A new sculpture of a large dog, entitled Dandy, is to be unveiled in an East Lancashire town to help tell the story of the Pendle Witches in a new way.

Dandy, which was created out of steel by Dutch-born, Lancashire-based sculptor, Marjan Wouda, has been installed near Booths on Station Road in Clitheroe, and will be officially unveiled next week.

The revealing of the sculpture marks the end of a long journey which began with Marjan’s idea to tell the story of the Pendle Witches in a new way through a piece of public art. 

Many people and organisations have been involved in helping make Dandy’s presence a reality, including helping to secure the funding needed to see the piece permanently installed in the town.

Marjan says she was inspired by accounts of the Pendle Witches, such as the one made by young James Device during his trial in 1612, of ‘familiar spirits’. 

James confessed to having a ‘familiar’ in the form of a black dog who he named Dandy. In those days it was believed that witches were attended by a supernatural spirit, often said to assume the form of an animal.

Dandy connects Clitheroe to its landscape, sitting in the shadow of Pendle Hill. And Clitheroe Castle itself is very likely to have played a part in the story as a stop-over for those on their way to Lancaster Gaol.

Margaret Pearson, one of the 12 accused in 1612, who was referred to as the Padiham Witch, was sentenced for bewitching a horse and made to stand upon the pillory in Clitheroe on four successive market days.

Marjan talks of animal-lore being a constant subject in her work and has incorporated them into her artistic output where they remain a deep source of interest.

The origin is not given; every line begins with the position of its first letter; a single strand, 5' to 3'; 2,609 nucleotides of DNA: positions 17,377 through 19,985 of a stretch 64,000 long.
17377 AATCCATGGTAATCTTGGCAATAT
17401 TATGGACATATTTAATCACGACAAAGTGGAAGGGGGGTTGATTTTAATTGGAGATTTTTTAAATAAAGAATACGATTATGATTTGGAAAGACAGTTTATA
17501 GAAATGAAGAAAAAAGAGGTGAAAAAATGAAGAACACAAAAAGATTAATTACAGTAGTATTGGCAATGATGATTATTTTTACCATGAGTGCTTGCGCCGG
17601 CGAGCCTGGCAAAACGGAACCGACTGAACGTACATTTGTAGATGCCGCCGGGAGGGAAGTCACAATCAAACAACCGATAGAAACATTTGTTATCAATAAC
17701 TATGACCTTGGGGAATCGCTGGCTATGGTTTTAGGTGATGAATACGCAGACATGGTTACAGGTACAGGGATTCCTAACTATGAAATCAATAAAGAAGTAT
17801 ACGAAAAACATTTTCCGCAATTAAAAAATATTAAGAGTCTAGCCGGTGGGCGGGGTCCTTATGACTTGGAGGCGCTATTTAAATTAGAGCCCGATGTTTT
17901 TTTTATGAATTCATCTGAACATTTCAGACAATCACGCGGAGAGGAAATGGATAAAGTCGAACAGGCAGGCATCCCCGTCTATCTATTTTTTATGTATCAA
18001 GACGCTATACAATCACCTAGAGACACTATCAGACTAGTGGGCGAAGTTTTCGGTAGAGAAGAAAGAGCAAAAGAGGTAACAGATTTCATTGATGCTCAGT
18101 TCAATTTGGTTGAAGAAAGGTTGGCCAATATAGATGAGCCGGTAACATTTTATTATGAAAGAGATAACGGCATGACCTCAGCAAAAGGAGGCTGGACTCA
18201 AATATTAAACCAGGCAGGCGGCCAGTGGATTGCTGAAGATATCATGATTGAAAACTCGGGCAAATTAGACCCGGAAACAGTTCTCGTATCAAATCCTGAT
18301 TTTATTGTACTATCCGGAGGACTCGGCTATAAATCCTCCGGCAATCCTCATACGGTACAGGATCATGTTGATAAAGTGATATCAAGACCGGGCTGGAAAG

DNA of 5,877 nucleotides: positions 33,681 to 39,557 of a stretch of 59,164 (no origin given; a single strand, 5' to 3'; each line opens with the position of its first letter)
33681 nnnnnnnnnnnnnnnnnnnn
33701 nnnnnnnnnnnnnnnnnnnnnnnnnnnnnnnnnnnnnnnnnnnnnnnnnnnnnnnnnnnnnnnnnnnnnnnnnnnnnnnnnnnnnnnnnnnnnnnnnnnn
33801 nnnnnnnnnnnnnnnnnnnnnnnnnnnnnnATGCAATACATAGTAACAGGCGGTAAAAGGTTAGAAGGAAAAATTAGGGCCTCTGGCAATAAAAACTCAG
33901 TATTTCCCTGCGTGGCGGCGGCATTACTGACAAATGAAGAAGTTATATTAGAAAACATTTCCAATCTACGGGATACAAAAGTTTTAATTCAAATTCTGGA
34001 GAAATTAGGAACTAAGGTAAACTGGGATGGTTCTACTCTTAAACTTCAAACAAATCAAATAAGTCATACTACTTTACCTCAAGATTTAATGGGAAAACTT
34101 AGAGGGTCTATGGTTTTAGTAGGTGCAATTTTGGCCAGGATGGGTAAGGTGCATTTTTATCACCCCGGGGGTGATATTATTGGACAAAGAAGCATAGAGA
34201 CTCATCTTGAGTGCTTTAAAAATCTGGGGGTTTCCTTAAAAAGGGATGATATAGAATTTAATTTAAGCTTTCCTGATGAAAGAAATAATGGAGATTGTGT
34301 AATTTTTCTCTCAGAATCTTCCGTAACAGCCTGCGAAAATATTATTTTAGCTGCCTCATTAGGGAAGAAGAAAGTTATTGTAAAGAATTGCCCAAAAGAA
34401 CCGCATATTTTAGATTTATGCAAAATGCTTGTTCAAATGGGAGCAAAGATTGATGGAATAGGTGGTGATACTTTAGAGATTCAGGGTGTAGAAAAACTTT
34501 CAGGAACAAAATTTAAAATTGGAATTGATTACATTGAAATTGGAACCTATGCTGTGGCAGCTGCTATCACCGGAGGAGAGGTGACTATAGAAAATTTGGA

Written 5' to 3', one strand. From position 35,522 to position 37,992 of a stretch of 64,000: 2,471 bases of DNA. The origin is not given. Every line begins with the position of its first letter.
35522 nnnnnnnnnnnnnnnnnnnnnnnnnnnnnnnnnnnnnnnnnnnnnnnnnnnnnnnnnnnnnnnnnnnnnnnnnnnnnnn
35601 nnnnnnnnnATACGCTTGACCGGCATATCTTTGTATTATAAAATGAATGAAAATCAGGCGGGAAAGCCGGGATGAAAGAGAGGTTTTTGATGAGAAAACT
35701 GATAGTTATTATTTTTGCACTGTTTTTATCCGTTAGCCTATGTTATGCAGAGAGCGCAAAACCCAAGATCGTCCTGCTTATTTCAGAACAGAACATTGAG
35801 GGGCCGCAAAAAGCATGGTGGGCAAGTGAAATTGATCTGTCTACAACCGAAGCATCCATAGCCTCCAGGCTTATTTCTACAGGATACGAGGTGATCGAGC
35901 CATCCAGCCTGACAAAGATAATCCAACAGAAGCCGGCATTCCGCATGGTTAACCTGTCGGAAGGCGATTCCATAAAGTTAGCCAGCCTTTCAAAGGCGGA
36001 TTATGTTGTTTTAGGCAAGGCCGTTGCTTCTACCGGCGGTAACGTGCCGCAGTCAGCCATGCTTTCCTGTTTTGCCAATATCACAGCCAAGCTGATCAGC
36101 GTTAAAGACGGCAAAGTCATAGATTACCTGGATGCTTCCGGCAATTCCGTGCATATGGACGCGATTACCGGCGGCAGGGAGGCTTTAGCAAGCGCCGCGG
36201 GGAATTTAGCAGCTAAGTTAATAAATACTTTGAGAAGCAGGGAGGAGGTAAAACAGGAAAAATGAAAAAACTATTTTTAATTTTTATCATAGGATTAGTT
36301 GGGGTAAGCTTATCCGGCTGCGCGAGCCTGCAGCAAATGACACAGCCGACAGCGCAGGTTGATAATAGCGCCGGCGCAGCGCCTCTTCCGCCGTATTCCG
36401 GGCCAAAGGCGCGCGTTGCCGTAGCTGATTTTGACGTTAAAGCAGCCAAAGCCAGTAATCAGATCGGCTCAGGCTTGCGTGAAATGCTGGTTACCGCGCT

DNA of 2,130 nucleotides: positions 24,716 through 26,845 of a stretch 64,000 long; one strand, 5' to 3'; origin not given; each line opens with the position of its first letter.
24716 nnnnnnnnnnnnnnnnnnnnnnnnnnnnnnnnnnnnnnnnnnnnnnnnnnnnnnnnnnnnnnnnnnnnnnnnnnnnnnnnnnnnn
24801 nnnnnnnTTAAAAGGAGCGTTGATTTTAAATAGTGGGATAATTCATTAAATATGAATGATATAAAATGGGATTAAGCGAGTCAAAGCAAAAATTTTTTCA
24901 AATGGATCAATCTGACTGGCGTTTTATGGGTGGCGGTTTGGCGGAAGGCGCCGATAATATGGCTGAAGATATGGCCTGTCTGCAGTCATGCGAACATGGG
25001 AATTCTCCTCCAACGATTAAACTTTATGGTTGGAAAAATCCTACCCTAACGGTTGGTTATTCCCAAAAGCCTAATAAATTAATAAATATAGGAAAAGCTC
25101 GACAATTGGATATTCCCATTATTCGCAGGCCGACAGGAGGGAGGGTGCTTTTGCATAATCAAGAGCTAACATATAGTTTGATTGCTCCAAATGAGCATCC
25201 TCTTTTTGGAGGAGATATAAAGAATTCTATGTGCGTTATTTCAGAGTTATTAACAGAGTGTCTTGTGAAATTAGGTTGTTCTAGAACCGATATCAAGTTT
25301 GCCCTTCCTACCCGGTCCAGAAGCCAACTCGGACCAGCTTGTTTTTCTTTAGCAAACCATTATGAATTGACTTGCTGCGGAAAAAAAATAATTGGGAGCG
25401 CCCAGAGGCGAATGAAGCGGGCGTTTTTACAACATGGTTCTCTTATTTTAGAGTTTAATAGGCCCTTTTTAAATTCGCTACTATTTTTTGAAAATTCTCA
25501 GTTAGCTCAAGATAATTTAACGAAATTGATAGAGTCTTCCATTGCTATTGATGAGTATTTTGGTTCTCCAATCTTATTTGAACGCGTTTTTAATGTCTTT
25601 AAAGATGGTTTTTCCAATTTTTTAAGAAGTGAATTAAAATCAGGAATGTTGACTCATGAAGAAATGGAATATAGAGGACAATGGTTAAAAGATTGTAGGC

She said: “Our stories are a testament to those intertwined lives, and here in Lancashire we have many, from giant cows and cats, to talking hares and dogs.

“The Dandy sculpture invites us to celebrate what makes this town, in this landscape setting, unique.”

Booths has supported the idea of a sculpture for Clitheroe from the outset by offering a location as well as funding towards its installation.

Edwin Booth, chairman of Booths, said: “My family has a history in Lancashire stretching back over 200 years and we value the heritage of our county.

“It is our hope that the story of Dandy will provide interest and enjoyment to local families and visitors to Clitheroe.”

Clitheroe and Ribble Valley residents and businesses have brought Dandy to life through a crowdfunding campaign led by Clitheroe’s Chamber of Commerce.

The scheme has been coordinated by a group of local enthusiasts who attracted further funds from: Lancashire County Council, Clitheroe Chamber of Trade and Commerce, Clitheroe Town Council, Houldsworth Solicitors, Hargreaves Contracting, Anderton Bosonnet Estate Agents, Arts Council England, Ribble Valley Borough Council, Clitheroe Civic Society, and many other organisations and individuals.

The crowdfunding campaign has also helped commission an education pack to be distributed to local schools, and publicity material to encourage tourists to seek it out.

The sculpture will be unveiled by Clitheroe’s Mayor on Thursday May 16, in a small ceremony.

Later that evening the crowdfunding team will hold a community event to thank backers and celebrate with everyone who has been involved with the sculpture and arts and culture in the area.

Tour guide and local storyteller, Simon Entwistle, said: “To my knowledge, this is the only public sculpture representing a ‘familiar’.

“The belief that ‘cunning folk’ were assisted by a spiritual creature in the form of a man, or an animal, is key to the Pendle Witches’ story.

“Representing this in the form of a sculpture is a wholly original way of engaging people with it.”

Keeping the story alive and relevant for younger people, a group from Ella Shaw’s Academy of Art will also perform a poem on the night, specially written by local poet, Alison McNulty.

For more information visit: https://www.eventbrite.co.uk/e/dandy-installation-celebration-tickets